Table of Contents
- 1Introduction - Materials list
- 2 The Plans - Cutting detail 1
- 3The Plans - Cutting detail 2
- 4Cutting Ideas from Full Sheets
- 5Making the Floor
- 6Making the Walls and Roof
- 7Standing and Fixing the Walls
- 8Attaching the Roof
- 9Making the Door and Windows
- 10Dismantling and adding the panes
- 11Re-assembling the playhouse
Introduction – Materials list
Introduction, about the measurements and the material requirements
This plywood playhouse can be dismantled and reassembled.
I made this playhouse for my granddaughters sixth birthday.
A little bit of thought had to go into the design, as it was to go into a backyard with access through a narrow gate and along an equally narrow garden path.
There was really no way of getting a playhouse of any size into the backyard in one piece, short of building it on site. This was not a preferred option as I did not want the playhouse to be a permanent structure locked inside the backyard. After all, you never know when a move is on the cards.
I had to design a playhouse that could be easily dismantled and then just as easily reassembled. This would allow me to make the playhouse in my workshop.
I could then dismantle it, move it in segments to my granddaughter’s backyard via the narrow gate, and then reassemble it in place.
A lesson learnt. I had built a playhouse in the past (see it here) for another granddaughter, that was pretty much a permanent fixture (the playhouse, not the granddaughter). A couple of years later the house was sold and the playhouse had to be left behind – much to the pleasure of the new owners and the anguish of my granddaughter.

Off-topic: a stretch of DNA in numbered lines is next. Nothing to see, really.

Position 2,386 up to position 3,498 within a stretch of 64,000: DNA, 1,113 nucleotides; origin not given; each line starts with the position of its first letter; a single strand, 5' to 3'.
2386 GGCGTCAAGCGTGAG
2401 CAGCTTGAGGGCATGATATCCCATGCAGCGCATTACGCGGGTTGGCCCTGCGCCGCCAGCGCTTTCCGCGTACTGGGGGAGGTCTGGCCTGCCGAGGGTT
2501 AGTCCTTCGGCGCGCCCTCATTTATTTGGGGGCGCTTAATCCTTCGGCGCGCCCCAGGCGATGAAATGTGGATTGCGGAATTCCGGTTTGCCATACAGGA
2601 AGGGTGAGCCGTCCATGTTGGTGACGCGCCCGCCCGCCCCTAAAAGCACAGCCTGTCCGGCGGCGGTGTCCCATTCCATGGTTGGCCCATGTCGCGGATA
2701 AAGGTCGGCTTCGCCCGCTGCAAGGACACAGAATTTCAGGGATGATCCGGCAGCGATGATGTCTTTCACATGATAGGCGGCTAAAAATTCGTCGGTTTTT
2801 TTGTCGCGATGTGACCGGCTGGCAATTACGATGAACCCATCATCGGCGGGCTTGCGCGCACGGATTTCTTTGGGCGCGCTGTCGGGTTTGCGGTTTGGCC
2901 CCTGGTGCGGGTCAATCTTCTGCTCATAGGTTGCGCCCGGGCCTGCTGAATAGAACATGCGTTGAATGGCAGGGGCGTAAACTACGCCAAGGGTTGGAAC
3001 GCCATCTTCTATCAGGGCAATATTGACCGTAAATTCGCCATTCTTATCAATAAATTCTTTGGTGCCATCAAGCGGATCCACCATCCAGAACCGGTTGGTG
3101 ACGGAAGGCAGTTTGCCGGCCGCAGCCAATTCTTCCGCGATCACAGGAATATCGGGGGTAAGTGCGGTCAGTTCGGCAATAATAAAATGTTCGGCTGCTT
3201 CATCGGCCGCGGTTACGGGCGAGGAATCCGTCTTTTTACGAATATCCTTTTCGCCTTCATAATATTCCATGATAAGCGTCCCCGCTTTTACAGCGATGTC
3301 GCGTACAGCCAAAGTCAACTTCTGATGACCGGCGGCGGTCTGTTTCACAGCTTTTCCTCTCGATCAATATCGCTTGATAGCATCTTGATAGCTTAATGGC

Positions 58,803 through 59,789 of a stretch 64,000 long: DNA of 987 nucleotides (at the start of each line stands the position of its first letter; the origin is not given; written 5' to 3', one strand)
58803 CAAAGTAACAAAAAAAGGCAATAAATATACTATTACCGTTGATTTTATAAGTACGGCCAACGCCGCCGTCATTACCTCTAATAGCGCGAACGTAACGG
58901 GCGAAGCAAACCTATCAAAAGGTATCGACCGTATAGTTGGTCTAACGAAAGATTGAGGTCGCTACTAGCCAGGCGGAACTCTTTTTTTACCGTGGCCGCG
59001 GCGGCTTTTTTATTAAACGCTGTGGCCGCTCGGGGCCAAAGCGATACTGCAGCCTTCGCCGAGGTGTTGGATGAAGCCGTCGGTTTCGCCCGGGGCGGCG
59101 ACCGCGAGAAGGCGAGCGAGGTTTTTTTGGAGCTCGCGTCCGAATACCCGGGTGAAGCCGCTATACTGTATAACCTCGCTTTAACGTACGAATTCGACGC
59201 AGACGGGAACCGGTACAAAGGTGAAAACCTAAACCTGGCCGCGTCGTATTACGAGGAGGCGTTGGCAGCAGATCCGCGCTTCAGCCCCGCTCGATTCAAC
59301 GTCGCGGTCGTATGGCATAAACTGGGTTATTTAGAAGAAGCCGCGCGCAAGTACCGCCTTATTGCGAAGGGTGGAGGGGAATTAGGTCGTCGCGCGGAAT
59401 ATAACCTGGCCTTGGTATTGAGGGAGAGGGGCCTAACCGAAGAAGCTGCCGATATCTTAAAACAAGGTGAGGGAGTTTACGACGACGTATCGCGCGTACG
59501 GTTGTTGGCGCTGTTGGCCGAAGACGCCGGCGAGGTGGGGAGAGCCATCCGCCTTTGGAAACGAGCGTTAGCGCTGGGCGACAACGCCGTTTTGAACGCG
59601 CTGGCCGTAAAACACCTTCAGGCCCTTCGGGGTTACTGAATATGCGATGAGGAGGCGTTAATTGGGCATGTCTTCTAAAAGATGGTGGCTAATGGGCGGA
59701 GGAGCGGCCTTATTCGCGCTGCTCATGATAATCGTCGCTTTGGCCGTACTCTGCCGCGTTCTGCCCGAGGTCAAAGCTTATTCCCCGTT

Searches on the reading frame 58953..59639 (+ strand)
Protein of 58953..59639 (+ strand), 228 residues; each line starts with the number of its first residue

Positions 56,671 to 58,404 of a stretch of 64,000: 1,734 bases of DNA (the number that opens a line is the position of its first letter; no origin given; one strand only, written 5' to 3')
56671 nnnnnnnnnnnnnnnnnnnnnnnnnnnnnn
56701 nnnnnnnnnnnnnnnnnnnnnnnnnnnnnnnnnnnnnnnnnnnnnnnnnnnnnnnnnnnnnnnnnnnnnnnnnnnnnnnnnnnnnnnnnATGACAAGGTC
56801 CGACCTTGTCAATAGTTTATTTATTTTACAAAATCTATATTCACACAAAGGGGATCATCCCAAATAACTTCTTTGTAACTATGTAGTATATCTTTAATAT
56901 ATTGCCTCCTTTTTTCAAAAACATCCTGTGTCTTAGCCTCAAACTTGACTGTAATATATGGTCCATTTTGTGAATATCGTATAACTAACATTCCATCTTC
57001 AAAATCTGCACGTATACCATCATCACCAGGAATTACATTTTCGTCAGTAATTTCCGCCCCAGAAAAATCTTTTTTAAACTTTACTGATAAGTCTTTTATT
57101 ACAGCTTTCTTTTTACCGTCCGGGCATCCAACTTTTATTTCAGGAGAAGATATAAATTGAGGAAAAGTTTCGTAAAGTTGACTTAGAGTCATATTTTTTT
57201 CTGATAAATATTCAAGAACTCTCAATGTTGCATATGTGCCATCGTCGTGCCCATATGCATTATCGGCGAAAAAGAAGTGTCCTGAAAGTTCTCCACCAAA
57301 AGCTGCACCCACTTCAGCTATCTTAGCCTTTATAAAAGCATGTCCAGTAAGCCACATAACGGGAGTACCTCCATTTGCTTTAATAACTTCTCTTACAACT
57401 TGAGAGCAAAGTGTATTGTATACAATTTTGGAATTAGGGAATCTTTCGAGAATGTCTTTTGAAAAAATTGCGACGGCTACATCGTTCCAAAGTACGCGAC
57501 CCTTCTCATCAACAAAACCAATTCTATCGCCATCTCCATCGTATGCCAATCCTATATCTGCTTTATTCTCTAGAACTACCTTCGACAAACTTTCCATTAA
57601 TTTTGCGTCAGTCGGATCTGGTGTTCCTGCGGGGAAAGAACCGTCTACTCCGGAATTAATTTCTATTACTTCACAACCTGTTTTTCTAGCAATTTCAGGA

About the measurements
The measurements throughout this project are given in both standard (inches) and metric (mm).
The standard measurements are given first, followed by the metric measurements in parentheses ( ).
The standard measurements are best suited to North America and the metric measurements are best suited to Australasia and other countries.
The inch sizes given in this project do not convert exactly to their corresponding metric (mm) equivalents. So use one or the other.
For this project you will need…
Note: Use wood that is suitable for outside.
Plywood – 9 of 4ft x 8ft (1200mm x 2400mm) sheets 3/4″ (18mm) thick.
4″x4″ (100mm x 100mm) wood – 2 pieces at 86″ (2150mm) long.
1 1/2″ x 3 1/2″ (90mm x 45mm) wood – 57 ft (17 meters)
1 1/2″ x 1 1/2″ (45mm x 45mm) wood – 90ft (27m)
3/4″ x 1 1/2″ (45mm x 18mm) wood – 20ft (6m)
Acrylic sheet (plastic glass) 4mm (3/16″) thick – 3 pieces @ 19 1/2″ x 19 1/2″ (490mm x 490mm), 2 pieces @ 9 3/4″ x 19 1/2″ (245mm x 490mm).
Carriage bolts 3/8″ (10mm) diameter with nuts and washers – 12 @ 5 1/2″ (135mm)long, 46 @ 3″ (75mm) long, 4 @ 4″ (100mm) long.
Other bits and pieces you will need…
An 8ft (2400mm) length of 2″ x 2″ (50mm x 50mm) galvanized angle for the roof ridge,
12 screw tie angle brackets about 1″ x 2″ (25mm x 50mm) by 1″ (25mm) wide, but any similar size will do,
12 galvanized metal strap ties about 6″ (150mm) long,
some adhesive clear sealant for the windows,
some wood glue,
6 hinges for the windows and door,
a latch for the door,
a handful or two of 4″ (100mm) galvanized nails for the floor frame,
a handful or two of 3″ (75mm) galvanized nails for the floor,
a variety of screws,
a few 1/4″ (6mm) bolts 1″ (25mm) long,
and some paint of your choice.
The plans and instructions with pictures included, are on successive pages.
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